Can you talk to us about being self-employed?
It has been very rewarding, and it is going to be tough ever going back to a nine-to-five job if I ever do. I'll put it this way: you don’t do it to work less. There are times where I do work more, but it is nice to have that flexibility. At this time of the year, I think I am still over 40 hours a week. But I love what I do, so it really doesn’t feel like work. And as far as finding my own clients, I network a lot. Part of networking is just keeping your eyes open for a partnership, so I always keep my eyes open.
How has your age played a role in your career?
I try not to publicly announce my age too much because I think a lot of people would be hesitant to work for an advisor who is this young. I have always been an old soul, though, and a lot of my friends are older than I am. So, to answer your question, I don’t think it hurts me; in fact, I think it has benefited me later in my career in the way that I am willing to take on new tasks and I am not stuck in the old ways. While starting my firm, I had the ability to set up the processes and I never got stuck in the idea of “well, this is how we have always done it.” I think some people may be surprised by my age because it only took me a short while in public accounting to really "get" it. I enjoy learning more about it, reading articles, and just staying on top of things. I’m comfortable in offering my services and I know I can do it very well, so I think it comes across that way to my clients.
Which of your personal strengths has led to your success?
I would say probably two things. One is my dedication to customer service. I am just trying to make things easier for clients; it’s that simple. The personality trait that has led to my success would be my optimism. I try to shoot for the moon most times. There are a lot of ‘what ifs’, but I honestly don’t really think of them mostly and just keep pushing.
Where do you see yourself in the next 20 years?
What I am doing now is what I’d like to see myself doing in 40 years. I kind of have an entrepreneurial mindset, so I could see Brohl Tax & Accounting coupling with something else down the road. In the public accounting world, you have a lot of work that is done between January and April, but then things slow down in the summer months. Eventually, I’d like to couple that with another venture to make use of that extra time that I get during those months. Being in public accounting, I get to work with and learn from so many different businesses, where I feel like I have resources to do something else and do it well.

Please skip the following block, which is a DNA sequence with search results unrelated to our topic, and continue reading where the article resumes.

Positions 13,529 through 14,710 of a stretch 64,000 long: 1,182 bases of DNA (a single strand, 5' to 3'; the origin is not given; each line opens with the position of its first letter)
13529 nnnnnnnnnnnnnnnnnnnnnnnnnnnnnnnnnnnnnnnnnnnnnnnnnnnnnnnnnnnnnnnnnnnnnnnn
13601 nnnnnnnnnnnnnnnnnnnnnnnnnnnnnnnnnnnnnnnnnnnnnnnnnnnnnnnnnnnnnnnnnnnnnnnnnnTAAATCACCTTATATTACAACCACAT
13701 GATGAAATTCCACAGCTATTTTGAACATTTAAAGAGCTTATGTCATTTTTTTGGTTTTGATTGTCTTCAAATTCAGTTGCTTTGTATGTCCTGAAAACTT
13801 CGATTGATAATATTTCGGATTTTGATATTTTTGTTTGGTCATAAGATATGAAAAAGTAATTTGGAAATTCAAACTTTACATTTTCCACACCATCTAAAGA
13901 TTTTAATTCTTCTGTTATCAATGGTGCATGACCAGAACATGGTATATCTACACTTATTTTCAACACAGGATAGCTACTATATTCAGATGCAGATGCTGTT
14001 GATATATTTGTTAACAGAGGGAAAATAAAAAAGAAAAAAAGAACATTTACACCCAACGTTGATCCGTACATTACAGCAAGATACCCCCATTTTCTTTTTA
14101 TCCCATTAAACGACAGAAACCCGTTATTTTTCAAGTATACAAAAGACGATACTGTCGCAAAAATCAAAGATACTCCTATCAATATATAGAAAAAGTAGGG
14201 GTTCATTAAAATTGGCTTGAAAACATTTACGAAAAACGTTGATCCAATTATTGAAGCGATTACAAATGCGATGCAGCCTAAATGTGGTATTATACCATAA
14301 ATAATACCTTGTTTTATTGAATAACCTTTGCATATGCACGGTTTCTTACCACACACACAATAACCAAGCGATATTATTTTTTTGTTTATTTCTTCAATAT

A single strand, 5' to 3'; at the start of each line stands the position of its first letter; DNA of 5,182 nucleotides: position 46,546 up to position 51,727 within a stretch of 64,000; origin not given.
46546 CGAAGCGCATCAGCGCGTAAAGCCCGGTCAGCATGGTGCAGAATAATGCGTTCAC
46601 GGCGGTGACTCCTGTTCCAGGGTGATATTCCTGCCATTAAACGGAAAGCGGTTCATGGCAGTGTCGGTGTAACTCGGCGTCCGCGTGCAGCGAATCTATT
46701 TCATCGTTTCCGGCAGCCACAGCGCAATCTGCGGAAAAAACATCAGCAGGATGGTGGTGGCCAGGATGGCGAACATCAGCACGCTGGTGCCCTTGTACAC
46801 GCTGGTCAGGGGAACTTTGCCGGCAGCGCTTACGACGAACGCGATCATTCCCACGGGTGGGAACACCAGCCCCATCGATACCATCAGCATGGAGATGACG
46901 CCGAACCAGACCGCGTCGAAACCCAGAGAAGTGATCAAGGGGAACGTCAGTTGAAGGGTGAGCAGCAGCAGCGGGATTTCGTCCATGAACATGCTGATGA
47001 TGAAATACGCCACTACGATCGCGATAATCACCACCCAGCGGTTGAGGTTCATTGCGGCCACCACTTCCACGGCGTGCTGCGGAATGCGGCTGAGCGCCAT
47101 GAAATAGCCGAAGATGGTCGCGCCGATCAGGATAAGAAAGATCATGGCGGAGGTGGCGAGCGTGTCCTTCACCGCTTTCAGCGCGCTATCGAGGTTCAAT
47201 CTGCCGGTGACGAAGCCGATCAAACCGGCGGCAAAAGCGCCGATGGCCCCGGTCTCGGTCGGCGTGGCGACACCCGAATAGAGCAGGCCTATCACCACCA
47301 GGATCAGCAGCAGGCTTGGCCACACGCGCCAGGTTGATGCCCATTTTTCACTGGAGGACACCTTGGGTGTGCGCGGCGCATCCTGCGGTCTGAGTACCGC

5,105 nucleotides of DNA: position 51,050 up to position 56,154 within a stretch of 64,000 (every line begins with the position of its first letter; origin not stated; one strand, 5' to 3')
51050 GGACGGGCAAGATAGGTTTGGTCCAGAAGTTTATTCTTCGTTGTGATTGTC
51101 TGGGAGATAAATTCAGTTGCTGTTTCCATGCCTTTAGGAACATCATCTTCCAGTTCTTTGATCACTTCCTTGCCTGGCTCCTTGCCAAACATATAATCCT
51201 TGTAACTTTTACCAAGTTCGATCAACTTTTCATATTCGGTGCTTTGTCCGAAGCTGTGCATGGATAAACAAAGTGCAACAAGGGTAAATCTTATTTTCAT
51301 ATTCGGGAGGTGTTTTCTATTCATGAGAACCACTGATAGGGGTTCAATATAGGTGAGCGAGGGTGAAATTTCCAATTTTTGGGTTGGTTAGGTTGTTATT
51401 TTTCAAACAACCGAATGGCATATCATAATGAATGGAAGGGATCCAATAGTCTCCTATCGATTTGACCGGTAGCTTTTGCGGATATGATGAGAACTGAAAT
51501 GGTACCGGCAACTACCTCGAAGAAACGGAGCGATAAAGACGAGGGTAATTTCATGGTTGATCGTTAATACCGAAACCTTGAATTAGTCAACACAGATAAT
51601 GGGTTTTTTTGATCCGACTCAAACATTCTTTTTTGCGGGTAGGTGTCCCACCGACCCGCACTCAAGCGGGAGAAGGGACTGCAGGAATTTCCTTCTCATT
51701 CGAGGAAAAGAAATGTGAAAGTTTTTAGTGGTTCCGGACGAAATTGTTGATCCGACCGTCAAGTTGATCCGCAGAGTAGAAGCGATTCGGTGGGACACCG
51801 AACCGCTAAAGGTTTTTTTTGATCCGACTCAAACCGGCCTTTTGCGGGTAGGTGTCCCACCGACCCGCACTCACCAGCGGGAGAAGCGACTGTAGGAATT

How have past leaders impacted your own leadership style?
I think I have been fortunate enough to have some really good leaders in my career so far and I have tried to take good traits from each of them and incorporate them into my own business. The plan is definitely to expand with staff, and a lot of what I like to do is help people. I’d like to be more on the business outreach side of things of my business, so I’d like to have a team behind me.
What is one word or phrase you would use to describe your time in the workplace thus far?
Take the risk, especially in your younger years. I think you learn a lot by venturing out and trying something new. I would never force something because you think it is something you should do. But if you’re passionate about it, do it. For me, I don’t think there was ever another option. I felt compelled to start my own practice ever since a young age. My parents are both small business owners, so growing up, that was always the goal.
The YoPro Know's Takeaways:
- It is a lot easier to take a risk when it is your name on the line
- You aren't self-employed to work less
- Part of networking is just keeping your eyes open for a partnership, so I always keep my eyes open
- Take the risk, especially in your younger years